Yes, things get crazy, but compelling. O’Neill walks us through every step of this descent into madness, carefully guiding us along, retelling his own story as he does so. He shows how the evidence he uncovers could have overturned the verdicts on the Manson Family. He gets a retired DA to admit that Manson must have been an informant. He exposes that Dr. West wrote to his CIA handlers that he was able to implant false memories in someone. He explains how the DA’s office conspired with a judge to replace a defense attorney for one of the Family defendants. Even more layers are opened up, not much else quite definitively proven, but lots of smoke where there are lots of fires. Who set the fires? Who manipulated the situation? Was there even any manipulation, or was this all just a series of sad coincidences that together combined to create two nights of utter terror and horror that supposedly ushered in the “End of the Sixties?”
I think that’s the point. O’Neill displays just how layered and complex, how utterly bizarre and strange those times truly were. There were FBI informants, COINTELPRO operatives invading and spreading disinformation amongst various activist groups, the CIA was operating a program they called CHAOS that did much the same thing. On top of this, you’ve got kids dosing themselves with LSD and other drugs like speed and marijuana, gurus forming communes, wild rock music, and this explosion of freedom and sexual liberation. All of this combined created quite a stew, one where Manson and his Family wore born, nurtured, and let loose upon the world. Was it all designed? Was it a CIA plot gone wrong (or right)? Or was it all just happenstance, a series of unfortunate events that worked together to create a terrible tragedy? We’ll probably never know, but one thing is certain: there was something going on under the surface, some manipulations and game-playing, with Manson and his Family given permission to keep doing what they were doing, far longer than any normal or ordinary criminal would have been allowed to do so.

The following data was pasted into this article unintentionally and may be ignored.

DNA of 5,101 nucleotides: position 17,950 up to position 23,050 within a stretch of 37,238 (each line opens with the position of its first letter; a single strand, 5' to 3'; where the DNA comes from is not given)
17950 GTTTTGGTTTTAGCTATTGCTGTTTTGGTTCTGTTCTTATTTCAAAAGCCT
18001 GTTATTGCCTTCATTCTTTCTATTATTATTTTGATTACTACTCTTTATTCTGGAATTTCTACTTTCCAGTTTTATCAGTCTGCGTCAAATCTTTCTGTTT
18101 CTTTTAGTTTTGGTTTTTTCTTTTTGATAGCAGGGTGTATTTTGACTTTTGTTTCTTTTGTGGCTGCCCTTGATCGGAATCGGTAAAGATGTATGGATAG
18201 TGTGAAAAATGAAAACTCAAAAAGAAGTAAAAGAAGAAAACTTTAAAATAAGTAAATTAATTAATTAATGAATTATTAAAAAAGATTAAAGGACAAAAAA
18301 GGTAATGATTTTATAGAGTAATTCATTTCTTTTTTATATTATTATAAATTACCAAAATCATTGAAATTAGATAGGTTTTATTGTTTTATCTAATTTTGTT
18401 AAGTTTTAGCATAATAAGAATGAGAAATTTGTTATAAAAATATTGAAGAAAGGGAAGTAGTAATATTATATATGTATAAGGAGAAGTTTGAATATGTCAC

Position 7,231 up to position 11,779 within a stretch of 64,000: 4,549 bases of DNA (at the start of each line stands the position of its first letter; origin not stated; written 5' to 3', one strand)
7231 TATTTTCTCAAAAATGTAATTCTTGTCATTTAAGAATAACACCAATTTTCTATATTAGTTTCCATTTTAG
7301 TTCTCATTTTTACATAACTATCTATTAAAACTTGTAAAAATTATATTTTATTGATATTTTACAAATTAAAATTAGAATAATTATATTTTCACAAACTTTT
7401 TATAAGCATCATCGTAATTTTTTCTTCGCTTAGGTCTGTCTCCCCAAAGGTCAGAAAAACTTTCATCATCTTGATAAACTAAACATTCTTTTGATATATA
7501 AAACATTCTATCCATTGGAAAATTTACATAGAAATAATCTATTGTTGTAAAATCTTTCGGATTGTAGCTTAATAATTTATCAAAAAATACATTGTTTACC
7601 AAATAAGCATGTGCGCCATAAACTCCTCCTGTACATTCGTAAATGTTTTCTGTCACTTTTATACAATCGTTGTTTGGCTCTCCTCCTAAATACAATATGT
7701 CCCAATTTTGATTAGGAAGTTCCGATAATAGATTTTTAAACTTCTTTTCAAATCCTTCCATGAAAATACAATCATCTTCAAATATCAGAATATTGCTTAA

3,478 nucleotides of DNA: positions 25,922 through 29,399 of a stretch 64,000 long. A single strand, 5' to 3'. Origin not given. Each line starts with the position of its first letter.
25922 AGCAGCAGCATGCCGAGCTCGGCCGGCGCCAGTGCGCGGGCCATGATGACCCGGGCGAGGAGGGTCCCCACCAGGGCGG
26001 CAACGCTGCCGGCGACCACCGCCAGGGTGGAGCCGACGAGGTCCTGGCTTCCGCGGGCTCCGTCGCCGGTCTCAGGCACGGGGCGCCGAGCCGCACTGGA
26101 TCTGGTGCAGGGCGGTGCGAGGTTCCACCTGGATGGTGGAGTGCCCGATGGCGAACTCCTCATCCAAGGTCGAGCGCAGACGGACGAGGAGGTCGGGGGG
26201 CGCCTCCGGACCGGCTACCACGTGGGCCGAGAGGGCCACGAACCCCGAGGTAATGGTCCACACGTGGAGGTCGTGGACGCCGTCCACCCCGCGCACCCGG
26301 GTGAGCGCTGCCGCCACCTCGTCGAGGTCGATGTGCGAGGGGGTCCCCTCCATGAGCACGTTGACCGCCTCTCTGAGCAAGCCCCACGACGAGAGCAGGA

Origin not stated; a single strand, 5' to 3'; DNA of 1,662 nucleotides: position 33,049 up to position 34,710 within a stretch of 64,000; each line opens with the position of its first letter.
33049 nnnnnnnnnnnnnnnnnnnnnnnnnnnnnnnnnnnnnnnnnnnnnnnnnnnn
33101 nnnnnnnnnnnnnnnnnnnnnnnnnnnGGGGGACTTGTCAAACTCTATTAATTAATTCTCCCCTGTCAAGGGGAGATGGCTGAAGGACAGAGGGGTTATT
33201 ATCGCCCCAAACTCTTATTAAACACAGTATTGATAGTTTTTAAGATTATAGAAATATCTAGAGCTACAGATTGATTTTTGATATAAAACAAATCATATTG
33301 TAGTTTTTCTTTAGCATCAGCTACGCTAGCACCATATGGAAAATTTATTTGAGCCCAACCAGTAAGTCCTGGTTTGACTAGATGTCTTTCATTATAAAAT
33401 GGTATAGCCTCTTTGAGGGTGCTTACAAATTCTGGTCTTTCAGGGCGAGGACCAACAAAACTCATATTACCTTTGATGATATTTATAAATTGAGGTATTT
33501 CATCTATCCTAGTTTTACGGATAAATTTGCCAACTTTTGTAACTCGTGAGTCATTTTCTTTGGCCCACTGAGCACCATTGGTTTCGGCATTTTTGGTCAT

O’Neill shows us that the answers aren’t really as important as the questions. And he brilliantly portrays the chaos and madness of the sixties and the cover-ups and obfuscations since. The mystery of Manson will probably never be solved, but if you ask the right questions, you’ll get a deeper, more resonant picture of a controversial time in American history.
Four Buckets of Blood out of Four
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Kelly is the author of dozens of stories and dozens of reviews. He likes to write, he likes to read, he likes going to the movies, and he loves to laugh. He hails from the wilds of Kentucky and if you'd like to see more of his work, check out his website: www.kellymhudson.com or on Amazon